In the early days of the 1980’s A Beka was not sure how they felt about homeschooling so they announced that it was not profitable to offer their books to homeschoolers and gave them a deadline as to when they would quit selling to families individually. The outpour of orders from families buying complete K-12 curriculum was so overwhelming the company re-thought their decision and never did stop selling to homeschoolers. Bob Jones University Press (now known as BJU Press), Rod & Staff, Christian Light, Alpha Omega, Christian Liberty Press, all made their presence known and became familiar sites at local homeschool conferences and fairs. Exhibit Halls were generally smaller in those days and those few periodicals were thinner.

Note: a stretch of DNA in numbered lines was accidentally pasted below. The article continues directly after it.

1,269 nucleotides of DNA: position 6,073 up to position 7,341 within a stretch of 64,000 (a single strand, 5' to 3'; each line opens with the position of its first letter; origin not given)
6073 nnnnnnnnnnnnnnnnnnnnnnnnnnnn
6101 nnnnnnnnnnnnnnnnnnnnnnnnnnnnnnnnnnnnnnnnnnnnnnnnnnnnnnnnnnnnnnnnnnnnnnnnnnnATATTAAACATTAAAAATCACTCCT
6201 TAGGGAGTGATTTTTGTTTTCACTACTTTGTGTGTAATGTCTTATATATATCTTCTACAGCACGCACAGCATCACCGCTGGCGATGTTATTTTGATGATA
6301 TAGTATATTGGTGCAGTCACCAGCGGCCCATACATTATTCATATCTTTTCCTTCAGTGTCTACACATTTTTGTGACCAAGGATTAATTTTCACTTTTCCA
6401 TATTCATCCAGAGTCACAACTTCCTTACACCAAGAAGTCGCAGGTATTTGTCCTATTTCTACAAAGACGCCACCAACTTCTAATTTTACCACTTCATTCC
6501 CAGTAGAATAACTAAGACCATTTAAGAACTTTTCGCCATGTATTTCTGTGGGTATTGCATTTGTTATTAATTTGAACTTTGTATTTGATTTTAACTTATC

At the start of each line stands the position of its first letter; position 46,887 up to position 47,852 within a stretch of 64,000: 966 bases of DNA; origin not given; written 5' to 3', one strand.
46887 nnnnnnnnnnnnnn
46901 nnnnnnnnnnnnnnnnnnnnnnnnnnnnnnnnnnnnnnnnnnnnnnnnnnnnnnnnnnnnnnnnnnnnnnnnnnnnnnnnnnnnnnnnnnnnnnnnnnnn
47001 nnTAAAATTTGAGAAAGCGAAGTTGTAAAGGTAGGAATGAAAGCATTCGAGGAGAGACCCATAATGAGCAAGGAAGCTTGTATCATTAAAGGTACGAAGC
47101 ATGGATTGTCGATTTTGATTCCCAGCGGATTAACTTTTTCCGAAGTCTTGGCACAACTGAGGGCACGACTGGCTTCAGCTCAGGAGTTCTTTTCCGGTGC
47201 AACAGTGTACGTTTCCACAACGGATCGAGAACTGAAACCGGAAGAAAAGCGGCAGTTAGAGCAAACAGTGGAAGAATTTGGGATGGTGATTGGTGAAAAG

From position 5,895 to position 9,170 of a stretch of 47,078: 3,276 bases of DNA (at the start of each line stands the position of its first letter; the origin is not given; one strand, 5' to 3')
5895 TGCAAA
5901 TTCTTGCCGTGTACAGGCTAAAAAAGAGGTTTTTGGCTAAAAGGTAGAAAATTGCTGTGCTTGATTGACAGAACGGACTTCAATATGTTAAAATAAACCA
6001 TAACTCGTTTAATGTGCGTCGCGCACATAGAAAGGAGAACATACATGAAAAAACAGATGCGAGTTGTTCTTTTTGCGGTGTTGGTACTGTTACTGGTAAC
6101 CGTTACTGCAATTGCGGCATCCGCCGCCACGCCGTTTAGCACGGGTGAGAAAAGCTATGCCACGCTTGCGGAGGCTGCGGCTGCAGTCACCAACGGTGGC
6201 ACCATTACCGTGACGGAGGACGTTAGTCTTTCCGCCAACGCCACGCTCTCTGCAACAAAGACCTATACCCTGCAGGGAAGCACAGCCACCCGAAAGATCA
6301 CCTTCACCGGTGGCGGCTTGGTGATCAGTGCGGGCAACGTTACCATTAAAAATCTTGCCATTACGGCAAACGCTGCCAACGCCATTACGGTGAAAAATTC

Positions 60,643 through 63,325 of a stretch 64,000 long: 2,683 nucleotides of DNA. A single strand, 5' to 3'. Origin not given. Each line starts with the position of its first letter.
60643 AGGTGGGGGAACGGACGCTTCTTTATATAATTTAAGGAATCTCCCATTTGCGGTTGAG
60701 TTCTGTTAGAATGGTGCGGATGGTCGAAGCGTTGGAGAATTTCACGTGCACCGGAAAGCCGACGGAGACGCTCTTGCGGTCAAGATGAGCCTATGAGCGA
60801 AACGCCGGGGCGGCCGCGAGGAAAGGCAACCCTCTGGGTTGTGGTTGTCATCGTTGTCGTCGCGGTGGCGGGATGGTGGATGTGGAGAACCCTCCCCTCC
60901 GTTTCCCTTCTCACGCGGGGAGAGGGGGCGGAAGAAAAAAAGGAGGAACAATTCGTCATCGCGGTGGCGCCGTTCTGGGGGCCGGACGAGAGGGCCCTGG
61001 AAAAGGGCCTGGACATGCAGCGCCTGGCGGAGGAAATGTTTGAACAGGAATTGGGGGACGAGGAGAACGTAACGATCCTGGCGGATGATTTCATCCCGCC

Park Days were foundational to the early homeschool family. Not only were they a time of socializing but they were also a time of learning from each other about curriculum and teaching styles and philosophies. Group field trips, parties, service opportunities were all shared and enjoyed. There were almost no computers (oh a few here and there but used mostly for games), no cell phones, very few answering machines, and families sharing their resources, babysitting swapping, rides to and from, and gleaning from each other what worked and what did not. Community was essential.
Thus was the first real decade of Private Christian Home Education. Next time we will share some of the history making moments of the past 30 years and how God providentially met each need and concern as it came up.